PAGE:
Readers' reactions

May 28, 1999

Last week in The THES... Jean Aitchison asked whether standards of English were falling among computer-literate students

Penny Garrod

Research Officer Electronic Information Systems Office The Library University of Plymouth

According to Jean Aitchison, "Most students are whizz kids on computers and, especially, the internet". Are they? As someone involved in full-time computer research, it is my experience that assumptions about levels of IT competence cannot be made.

The internet poses many challenges. You need to evaluate information; there is a wealth of search engines; "quick and dirty" searches often turn out to be long-winded and convoluted.

The truth is you do have to be able to read and write to use a computer. Spelling is crucial when entering key words to search the internet - garbage in, garbage out.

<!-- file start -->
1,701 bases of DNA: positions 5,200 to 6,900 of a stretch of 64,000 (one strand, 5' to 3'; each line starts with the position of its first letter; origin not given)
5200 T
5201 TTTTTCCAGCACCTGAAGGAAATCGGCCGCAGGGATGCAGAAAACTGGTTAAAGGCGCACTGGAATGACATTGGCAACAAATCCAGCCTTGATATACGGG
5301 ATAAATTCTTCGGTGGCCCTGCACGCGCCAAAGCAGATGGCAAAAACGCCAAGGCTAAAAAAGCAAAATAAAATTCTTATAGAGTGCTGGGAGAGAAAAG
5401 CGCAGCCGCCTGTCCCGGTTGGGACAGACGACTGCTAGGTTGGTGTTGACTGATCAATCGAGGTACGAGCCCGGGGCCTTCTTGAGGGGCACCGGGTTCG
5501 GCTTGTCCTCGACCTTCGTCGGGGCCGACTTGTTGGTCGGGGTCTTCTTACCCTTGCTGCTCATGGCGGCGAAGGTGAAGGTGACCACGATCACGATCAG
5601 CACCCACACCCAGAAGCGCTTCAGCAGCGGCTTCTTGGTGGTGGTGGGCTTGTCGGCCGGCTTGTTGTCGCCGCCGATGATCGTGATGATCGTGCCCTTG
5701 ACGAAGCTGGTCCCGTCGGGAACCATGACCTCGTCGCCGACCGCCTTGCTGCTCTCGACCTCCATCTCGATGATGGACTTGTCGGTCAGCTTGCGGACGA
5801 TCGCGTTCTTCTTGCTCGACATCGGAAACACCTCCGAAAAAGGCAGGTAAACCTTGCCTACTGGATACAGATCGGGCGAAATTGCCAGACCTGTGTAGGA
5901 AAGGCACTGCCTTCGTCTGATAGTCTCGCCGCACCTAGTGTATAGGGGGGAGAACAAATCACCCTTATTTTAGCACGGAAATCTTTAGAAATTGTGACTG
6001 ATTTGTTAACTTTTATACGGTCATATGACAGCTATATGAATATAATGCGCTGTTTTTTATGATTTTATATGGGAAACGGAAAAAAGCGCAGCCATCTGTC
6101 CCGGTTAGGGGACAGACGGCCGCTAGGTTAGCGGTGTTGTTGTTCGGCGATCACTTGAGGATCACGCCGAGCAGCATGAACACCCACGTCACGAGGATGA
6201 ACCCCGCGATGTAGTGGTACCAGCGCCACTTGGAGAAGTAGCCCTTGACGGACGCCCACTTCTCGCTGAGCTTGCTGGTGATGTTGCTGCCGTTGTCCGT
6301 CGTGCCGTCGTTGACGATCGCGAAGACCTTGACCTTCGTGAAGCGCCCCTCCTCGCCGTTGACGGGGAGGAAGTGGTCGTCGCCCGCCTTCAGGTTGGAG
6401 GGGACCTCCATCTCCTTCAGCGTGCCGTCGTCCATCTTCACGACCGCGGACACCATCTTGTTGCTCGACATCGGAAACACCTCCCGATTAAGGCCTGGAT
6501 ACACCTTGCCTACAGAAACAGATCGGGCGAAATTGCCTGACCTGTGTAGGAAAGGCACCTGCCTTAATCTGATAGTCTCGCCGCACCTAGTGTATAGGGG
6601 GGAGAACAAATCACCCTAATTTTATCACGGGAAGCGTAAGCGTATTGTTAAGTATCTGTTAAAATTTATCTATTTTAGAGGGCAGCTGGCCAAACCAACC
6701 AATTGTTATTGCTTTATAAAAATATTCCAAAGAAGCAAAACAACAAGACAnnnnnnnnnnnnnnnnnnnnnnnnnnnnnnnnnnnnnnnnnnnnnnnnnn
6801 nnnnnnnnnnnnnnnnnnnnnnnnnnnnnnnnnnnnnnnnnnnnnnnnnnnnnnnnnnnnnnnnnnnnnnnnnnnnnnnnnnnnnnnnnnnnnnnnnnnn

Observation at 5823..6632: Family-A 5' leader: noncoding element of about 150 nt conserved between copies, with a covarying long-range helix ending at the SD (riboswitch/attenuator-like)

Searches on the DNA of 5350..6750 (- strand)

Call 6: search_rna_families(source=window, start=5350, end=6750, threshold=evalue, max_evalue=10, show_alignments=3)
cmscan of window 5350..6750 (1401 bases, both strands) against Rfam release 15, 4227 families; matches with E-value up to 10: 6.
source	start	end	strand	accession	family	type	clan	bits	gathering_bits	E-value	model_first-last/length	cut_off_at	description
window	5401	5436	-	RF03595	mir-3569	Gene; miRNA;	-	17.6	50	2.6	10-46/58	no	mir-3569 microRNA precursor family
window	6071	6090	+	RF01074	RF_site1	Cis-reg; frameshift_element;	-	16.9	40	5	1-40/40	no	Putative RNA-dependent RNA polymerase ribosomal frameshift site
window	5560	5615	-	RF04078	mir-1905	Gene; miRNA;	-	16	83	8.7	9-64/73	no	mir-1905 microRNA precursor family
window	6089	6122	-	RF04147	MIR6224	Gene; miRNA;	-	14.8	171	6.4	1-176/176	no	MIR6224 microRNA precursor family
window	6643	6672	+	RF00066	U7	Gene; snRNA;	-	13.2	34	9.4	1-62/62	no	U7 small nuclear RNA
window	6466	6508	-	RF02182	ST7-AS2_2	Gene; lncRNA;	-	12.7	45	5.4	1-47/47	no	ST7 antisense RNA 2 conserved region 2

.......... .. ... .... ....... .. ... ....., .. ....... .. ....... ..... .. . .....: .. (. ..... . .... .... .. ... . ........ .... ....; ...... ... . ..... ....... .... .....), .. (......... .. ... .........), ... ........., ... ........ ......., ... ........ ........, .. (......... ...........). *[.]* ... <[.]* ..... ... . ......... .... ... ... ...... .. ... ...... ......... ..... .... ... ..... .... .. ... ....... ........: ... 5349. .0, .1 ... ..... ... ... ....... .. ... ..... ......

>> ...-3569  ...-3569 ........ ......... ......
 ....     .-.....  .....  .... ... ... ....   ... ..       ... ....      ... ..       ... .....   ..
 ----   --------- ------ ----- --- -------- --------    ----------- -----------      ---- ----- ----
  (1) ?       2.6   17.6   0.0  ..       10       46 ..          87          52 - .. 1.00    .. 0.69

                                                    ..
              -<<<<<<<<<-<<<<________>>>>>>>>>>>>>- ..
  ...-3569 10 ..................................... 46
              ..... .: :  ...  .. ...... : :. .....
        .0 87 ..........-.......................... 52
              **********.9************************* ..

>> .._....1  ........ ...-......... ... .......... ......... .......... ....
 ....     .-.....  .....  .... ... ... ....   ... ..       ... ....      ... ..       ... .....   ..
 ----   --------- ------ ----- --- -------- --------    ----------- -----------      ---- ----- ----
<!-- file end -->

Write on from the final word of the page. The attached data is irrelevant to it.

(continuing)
Do we dumb down and try to represent everything in simple visual forms? Should we not be raising up, and isn't IT literacy inextricably bound up with text-based literacy?

Sheila Webber

Department of inforamation science Strathclyde University

Jean Aitchison notes that "email has increased informality: messages typically begin with a casual 'Hi' or with no greeting at all".

Like many academics with content on the web I get unsolicited emails from students. These confirm that an ability to use email does not equate with using that tool effectively.

We should make students think about how they can tailor their communication to stimulate the desired response. If that means teaching appropriate punctuation, so be it.

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